PORTLAND, Ore. — Tylenol is a common pain reliever all over the world, but a new study finds another use for this over-the-counter medication you won’t find on the back of the bottle. Researchers at the Oregon Health & Science University School of Medicine have created a brand new method which uses the drug to stop genetic diseases.
Tylenol, also called acetaminophen, typically treats symptoms of pain and fevers in patients. In the new study, researchers used it in a gene therapy which treats the blood-clotting disorder hemophilia as well as the metabolic disease phenylketonuria (PKU) in mice.
Specifically, the team used a harmless lentivirus to correct genetic mutations which lead to disease. This process also inserts a new gene into the patient which makes liver cells immune to the toxic effects of exposure to Tylenol. This second step is key because it allows treated cells to survive and kills off untreated cells after repeated exposure to the drug. The result makes it possible for treated cells to multiply, ridding the liver of more mutations.
“This gene therapy gets rid of liver cells that don’t have a therapeutic gene inserted,” explains corresponding author, Markus Grompe, M.D., an OHSU professor of pediatrics, and molecular and medical genetics in a university release.
“We’re essentially poisoning untreated cells with excess amounts of Tylenol, an accessible drug that is already used by millions of people across the globe. Plus, acetaminophen’s potential toxicity is controllable and doesn’t leave permanent harm. Taking Tylenol to correct a genetic disease is a relative walk in the park, compared to the intense chemotherapy and radiation treatments patients have to undergo before they can receive a bone marrow transplant, for example.”
Can Tylenol end the need for liver transplants?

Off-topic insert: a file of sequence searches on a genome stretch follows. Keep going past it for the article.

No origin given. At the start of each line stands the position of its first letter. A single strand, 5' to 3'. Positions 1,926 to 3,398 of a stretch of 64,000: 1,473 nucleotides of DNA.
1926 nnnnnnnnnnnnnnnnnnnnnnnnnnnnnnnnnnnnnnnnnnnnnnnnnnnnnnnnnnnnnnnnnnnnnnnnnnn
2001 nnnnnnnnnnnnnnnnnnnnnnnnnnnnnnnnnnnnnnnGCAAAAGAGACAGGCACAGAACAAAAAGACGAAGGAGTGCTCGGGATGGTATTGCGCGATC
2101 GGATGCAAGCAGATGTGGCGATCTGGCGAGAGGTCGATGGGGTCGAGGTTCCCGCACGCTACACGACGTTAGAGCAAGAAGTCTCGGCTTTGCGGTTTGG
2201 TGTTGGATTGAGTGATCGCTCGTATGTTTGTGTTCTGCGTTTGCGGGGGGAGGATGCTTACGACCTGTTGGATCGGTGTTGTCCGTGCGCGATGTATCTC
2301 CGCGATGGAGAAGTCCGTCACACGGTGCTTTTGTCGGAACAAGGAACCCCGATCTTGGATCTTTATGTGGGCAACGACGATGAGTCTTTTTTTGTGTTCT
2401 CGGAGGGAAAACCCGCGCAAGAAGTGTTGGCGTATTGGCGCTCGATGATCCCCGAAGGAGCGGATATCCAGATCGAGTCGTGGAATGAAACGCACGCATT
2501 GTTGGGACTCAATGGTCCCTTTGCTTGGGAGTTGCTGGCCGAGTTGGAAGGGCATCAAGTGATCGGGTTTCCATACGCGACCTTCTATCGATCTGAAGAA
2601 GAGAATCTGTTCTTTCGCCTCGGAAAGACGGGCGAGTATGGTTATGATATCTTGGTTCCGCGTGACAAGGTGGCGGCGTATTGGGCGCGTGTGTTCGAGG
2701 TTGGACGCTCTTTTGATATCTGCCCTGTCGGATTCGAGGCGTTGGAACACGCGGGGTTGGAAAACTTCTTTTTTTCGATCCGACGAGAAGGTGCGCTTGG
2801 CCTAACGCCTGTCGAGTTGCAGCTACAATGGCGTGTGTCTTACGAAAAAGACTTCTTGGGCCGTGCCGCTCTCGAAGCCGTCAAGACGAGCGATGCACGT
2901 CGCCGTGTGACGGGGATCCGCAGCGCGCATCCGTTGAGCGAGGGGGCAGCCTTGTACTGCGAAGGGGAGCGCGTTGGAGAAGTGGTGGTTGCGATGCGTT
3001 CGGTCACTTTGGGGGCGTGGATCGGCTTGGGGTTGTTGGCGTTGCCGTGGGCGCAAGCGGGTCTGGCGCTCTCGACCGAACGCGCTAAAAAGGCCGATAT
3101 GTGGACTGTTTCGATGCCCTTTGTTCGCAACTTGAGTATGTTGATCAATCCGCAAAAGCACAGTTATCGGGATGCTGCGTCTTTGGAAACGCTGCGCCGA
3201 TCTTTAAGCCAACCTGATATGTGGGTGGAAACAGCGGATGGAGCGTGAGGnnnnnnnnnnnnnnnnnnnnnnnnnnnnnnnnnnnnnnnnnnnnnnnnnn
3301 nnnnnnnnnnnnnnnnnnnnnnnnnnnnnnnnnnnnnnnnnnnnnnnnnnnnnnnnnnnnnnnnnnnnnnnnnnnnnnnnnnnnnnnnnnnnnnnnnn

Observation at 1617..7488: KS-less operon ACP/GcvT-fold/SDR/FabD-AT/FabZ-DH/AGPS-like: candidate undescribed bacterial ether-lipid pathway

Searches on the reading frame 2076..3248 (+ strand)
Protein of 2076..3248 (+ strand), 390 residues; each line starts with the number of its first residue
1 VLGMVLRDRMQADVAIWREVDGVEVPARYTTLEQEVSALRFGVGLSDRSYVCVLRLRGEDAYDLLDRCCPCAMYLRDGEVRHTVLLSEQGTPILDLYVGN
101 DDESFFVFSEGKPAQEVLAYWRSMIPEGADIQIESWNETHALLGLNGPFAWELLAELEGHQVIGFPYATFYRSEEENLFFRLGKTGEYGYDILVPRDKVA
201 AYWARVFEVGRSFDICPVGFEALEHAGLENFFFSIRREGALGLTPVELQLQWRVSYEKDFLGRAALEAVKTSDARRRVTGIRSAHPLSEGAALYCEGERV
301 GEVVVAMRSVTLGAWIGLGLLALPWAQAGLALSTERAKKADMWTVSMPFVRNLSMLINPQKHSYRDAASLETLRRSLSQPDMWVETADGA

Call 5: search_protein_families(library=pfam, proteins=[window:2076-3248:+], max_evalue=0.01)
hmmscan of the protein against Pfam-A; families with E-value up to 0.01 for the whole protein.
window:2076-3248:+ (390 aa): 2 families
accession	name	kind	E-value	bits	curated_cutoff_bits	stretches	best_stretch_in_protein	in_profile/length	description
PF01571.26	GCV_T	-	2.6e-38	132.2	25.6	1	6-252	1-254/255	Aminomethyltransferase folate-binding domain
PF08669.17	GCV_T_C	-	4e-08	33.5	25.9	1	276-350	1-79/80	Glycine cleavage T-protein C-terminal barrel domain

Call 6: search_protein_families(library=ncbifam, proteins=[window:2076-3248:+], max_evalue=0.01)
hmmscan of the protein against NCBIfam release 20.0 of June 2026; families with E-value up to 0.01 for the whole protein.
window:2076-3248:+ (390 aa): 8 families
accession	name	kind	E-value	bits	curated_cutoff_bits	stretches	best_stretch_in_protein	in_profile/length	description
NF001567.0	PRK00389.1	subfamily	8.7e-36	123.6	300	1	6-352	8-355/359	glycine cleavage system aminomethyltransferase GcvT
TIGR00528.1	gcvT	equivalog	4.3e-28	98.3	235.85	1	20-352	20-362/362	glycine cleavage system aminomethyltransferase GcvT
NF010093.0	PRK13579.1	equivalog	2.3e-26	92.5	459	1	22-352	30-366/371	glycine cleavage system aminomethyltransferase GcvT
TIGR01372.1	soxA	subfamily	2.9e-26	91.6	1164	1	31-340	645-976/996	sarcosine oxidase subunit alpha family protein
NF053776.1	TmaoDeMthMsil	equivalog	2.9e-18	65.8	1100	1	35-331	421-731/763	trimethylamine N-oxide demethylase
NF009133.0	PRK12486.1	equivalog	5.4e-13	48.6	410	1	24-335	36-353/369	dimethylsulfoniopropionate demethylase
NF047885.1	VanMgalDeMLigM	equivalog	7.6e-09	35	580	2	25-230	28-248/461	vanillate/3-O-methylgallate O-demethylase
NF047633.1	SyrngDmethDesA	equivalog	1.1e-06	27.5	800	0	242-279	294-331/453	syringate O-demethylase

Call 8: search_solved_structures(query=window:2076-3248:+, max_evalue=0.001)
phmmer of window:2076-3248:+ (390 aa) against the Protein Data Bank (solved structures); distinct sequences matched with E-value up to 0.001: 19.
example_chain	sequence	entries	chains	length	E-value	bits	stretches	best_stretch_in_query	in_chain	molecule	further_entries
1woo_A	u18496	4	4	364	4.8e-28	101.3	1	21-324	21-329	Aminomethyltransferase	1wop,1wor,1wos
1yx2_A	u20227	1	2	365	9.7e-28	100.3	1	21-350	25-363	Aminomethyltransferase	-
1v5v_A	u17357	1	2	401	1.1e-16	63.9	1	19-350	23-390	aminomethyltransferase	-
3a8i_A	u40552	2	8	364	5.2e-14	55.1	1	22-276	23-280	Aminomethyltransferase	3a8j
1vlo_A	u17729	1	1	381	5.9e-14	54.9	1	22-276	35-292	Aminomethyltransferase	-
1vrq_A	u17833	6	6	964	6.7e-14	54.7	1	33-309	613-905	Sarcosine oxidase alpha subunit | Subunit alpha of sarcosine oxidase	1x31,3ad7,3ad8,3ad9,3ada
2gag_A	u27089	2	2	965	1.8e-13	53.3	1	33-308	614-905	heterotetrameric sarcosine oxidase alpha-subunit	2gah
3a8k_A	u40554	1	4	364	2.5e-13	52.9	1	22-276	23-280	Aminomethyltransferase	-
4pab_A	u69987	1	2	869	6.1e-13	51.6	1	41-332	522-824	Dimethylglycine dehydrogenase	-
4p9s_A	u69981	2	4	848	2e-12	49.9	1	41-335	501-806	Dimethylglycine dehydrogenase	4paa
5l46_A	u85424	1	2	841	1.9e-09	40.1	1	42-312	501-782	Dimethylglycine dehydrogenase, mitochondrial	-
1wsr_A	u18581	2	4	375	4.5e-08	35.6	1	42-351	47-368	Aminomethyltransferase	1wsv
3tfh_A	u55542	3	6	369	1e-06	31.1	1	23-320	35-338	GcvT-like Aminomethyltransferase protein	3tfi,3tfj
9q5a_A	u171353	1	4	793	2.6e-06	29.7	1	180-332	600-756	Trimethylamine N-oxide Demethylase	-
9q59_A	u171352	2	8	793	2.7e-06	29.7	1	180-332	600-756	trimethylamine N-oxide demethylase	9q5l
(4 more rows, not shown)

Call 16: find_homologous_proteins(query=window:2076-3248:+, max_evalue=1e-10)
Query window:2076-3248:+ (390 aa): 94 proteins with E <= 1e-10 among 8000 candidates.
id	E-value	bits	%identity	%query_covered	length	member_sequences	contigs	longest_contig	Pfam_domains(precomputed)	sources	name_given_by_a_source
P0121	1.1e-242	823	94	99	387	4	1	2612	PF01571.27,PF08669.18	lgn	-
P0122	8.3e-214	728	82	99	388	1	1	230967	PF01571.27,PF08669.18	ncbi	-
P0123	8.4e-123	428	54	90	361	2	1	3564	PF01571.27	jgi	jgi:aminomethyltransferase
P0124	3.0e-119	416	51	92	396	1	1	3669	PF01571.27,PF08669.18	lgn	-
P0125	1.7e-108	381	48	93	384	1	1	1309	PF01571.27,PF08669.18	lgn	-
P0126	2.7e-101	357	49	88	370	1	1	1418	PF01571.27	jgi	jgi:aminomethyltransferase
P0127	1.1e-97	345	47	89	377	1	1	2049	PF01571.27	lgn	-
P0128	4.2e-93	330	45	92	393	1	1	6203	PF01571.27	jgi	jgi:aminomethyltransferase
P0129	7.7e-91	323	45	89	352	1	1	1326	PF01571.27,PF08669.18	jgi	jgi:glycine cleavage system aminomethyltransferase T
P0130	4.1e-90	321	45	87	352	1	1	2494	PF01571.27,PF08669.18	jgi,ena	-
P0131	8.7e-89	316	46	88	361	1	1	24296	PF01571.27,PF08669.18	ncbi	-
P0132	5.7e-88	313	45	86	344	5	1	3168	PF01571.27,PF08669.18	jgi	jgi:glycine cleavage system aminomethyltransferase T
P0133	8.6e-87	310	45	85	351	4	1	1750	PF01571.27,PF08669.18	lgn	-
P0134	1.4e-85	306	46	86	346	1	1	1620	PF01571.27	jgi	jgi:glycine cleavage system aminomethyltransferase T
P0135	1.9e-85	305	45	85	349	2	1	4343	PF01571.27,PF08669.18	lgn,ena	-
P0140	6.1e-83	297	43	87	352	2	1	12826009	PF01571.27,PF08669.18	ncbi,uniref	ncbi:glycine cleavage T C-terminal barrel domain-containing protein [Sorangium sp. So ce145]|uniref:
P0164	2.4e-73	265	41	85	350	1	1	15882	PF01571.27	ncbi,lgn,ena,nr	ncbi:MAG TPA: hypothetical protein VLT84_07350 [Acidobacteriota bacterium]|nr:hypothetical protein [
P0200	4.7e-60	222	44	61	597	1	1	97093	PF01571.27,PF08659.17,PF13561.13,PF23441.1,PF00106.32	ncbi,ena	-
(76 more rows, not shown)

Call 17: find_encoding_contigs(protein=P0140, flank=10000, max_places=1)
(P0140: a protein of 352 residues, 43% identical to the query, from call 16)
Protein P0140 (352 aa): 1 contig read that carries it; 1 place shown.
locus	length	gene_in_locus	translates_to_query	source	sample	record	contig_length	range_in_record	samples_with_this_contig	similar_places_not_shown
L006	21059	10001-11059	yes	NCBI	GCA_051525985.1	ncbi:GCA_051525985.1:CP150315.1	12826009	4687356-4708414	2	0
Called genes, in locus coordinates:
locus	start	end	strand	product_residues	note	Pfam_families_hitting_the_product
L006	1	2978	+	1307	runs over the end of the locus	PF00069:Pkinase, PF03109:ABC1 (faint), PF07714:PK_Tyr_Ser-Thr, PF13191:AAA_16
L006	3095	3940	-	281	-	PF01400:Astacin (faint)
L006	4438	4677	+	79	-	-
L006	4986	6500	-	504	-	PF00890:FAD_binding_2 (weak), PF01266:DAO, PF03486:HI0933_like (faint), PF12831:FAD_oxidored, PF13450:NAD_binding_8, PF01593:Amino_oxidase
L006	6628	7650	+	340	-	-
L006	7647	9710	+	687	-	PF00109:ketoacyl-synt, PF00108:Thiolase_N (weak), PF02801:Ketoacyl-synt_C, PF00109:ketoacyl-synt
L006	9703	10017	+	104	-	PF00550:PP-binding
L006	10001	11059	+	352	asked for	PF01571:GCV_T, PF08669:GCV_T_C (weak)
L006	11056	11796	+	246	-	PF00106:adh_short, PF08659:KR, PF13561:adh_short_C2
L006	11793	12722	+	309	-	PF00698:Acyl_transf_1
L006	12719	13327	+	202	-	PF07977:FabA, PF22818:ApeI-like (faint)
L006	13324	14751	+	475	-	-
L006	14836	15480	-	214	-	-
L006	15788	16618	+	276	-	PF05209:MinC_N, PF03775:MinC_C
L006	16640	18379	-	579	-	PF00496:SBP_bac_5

Typically, gene therapies like Luxturna – which treats an inherited genetic disease that causes blindness – use adenoviruses (AAV) to deliver gene-repairing molecules to a patient’s DNA. Study authors say AAV works well in cells that don’t replicate, like in the brain and eyes. However, these treatments have much less success reversing mutations in cells which do multiply, like the liver.
These gene therapies suffer from cell division because as cells continue to multiply, it dilutes the impact of repairing one cell at a time. Simply put, normal gene therapies can’t keep up. The problem is even worse in children, whose cells multiply much faster than an adult’s.
Gene therapies which use a lentivirus, on the other hand, appear to be more durable when it comes to making genetic changes in patients. This method allows for the genetic corrections it delivers to be passed on when cells multiply.
Also, standard gene therapies can’t fix all the cells suffering from mutations. This means doctors have to give patients large doses of their treatments to make sure enough cells get the genetic changes they need. When scientists insert Tylenol resistance into cells, the new gene therapy is effective using just one-tenth of the dosage size current AAV treatments use. Moreover, researchers say Tylenol resistance is something they can add to several other kinds of gene therapies, including AAV.
Grompe’s team believes this new gene therapy can cut down on the need for expensive liver transplants in patients with severe disease. It may also help reverse more genetic mutations in children and cut the cost of these therapies dramatically.
The study appears in the journal Science Translational Medicine.